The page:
Thursday 10 May 2018

Review by Elle Morgan of "Americanah" by Chimamanda Ngozi Adichie

Do you like Childish Gambino's new song, This is America? If so, read Chimamanda Ngozi Adichie's book, Americanah. It discusses racial identity in America. Actually, read all of her books. Cover to cover.

Americanah starts off narrated by Ifemelu, who is a Nigerian woman living in America. She has received a Fellowship from the University of Princeton, lived there for years, and is in a loving relationship with a 'black American' (note that Chimamanda distinguishes between the African students who travel on a visa in the novel, and the African-American citizens’ experience since birth).

In spite of all this, she still has to travel a long distance to get her hair braided. On the way, she notes that the majority of people getting off at Brooklyn are black, while the people at the Manhattan train stations are white. This is a discomforting experience for Ifemelu, who has worked hard to get to where she is, and left her home country as a young woman to stay with her Aunty, whose experience of America turned her 'prickly'. Ifem finds some fellow African women discomforted by her intellectual pursuits. It’s as much about the politics of America as it is Africa. 

Ifemelu left military-occupied Nigeria years ago, in pursuit of her education. Why is this strong, feminist woman, settled and content in the U.S., returning? 

Because America creates just as many barriers as it does tickets, it seems. This is a story about womanhood, in relation to cultural identity. Ifemelu navigates awkward encounters with women at the hair salon who ask why she wishes to return to Nigeria. Is it because of a man? It must be because of a man. Is it because the men in her family have money? The men in her family must have money. 

Ifemelu is in fact a self-made woman, and her journey through education is a heartening one to read. She does, however, face issues with identity, missing home, and missing the love of her life, Obinze, who she parted from years before - but Ifemelu never loses her independent nature. In contrast, Obinze's wife is suffering from her own neuroticism, to the point where she won't invite single friends over in case they threaten her marriage. There is a sadness to this story, in regards to what might have been, and what could happen, or may not - I won't spoil the book, anyway.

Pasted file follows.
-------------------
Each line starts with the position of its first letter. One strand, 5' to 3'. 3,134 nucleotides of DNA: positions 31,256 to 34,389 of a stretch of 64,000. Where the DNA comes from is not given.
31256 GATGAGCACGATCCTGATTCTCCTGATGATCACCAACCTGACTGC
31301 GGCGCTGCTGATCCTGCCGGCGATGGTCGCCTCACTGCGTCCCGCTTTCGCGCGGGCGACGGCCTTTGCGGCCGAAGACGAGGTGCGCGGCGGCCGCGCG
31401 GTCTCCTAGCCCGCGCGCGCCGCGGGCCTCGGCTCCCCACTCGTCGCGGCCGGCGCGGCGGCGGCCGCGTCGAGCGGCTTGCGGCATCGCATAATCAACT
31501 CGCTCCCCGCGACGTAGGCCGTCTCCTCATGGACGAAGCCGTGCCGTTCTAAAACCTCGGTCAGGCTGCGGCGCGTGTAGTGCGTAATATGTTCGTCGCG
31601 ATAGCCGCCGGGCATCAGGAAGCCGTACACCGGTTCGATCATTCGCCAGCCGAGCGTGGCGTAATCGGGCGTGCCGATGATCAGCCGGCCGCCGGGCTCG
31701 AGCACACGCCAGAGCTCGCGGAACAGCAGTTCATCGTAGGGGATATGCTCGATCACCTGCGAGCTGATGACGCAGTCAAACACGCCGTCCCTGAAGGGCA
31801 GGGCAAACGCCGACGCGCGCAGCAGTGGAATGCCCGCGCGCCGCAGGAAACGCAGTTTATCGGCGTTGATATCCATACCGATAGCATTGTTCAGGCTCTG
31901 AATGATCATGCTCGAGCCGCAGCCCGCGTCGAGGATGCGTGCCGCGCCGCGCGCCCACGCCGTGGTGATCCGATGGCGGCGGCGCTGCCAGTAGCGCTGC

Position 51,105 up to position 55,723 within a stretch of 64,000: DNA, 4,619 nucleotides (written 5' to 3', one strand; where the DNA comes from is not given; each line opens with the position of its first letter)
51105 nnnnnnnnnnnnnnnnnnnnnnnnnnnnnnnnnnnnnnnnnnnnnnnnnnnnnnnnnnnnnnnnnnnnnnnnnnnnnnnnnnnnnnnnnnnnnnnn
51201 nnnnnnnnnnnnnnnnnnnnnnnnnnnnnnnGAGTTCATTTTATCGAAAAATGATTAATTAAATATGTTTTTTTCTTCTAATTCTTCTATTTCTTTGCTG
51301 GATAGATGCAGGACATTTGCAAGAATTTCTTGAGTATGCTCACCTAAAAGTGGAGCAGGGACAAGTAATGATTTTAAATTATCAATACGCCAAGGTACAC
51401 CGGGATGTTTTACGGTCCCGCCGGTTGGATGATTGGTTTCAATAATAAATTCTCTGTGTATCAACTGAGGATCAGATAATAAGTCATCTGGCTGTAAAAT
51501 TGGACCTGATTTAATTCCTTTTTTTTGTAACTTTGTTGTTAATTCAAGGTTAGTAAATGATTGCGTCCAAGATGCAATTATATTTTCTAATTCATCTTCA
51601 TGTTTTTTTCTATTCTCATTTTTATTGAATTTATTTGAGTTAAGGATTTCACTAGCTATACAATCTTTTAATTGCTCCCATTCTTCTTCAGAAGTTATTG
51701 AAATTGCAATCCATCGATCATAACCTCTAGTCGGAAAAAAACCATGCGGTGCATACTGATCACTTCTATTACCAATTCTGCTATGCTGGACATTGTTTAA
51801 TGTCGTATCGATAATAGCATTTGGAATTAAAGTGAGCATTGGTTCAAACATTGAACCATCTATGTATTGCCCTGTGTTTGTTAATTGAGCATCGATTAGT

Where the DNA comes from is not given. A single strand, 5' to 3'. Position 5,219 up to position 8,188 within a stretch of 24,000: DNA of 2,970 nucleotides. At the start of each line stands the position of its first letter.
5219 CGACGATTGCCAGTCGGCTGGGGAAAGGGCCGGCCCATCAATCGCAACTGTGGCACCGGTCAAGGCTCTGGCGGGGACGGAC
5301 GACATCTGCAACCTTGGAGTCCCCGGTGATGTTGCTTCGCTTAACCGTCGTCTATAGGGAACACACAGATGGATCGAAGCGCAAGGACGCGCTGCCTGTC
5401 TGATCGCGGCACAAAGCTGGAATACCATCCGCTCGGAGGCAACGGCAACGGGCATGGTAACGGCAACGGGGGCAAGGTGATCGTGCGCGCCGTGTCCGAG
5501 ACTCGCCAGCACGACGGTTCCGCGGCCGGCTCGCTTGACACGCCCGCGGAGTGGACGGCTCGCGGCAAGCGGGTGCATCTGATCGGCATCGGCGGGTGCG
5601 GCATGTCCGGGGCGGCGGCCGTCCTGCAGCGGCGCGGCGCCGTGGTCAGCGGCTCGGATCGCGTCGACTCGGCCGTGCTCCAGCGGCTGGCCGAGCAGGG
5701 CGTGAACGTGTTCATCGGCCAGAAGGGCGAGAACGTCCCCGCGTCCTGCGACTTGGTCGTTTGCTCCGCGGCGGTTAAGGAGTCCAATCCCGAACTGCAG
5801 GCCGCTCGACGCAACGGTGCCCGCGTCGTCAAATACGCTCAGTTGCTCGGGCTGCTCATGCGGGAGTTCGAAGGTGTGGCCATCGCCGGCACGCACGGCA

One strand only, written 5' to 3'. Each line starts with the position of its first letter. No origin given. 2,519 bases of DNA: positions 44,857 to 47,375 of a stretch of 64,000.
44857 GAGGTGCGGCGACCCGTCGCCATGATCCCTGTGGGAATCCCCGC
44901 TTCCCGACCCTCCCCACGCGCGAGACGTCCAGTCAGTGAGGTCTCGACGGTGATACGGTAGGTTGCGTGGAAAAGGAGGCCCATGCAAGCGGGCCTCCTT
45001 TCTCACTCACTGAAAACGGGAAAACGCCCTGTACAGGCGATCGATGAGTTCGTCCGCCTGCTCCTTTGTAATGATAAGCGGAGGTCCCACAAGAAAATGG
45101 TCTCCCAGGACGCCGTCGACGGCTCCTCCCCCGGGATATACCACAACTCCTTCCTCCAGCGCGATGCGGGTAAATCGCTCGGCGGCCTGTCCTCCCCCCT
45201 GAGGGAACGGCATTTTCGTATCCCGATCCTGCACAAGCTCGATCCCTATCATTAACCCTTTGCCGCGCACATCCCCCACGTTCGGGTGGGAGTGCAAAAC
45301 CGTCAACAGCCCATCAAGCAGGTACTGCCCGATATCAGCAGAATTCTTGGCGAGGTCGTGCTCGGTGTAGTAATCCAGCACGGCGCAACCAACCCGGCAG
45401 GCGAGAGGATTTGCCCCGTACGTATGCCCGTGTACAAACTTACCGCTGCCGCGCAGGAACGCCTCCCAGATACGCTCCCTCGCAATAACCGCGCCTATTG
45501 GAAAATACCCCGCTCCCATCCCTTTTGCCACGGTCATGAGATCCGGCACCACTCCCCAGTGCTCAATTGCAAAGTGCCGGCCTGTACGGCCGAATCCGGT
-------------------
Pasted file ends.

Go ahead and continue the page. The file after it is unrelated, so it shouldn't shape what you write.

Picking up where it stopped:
Ifem is a heroine most would love to know, picking up on discrepancies in how people like her Aunty behave around their domineering or uncaring husbands. It's a bildungsroman that is just as much about finding role models, such as Obinze's strong and hardworking mother, as it is about realising that your childhood ones are flawed, such as Aunty.

If you are looking for feminist fiction that's relevant to the politics of America, which addresses themes of belonging, homesickness, and cultural identity, then please read this book. Its complex themes are threaded with the deftness of a literary hand, and has the heart of a romantic comedy. Chimamanda Ngozi Adichie's works, portraying the experience of America through an 'outsider's lens, are definitely what you want to be packing into your beach-bag, or your student satchel, this summer. 

Childish Gambino's Bonfire:

About the reviewer
Elle Morgan is a Creative and Critical MA student at the University of Sussex, who loves reading and reviewing, particularly 1920's Jazz Age fiction. Her website is

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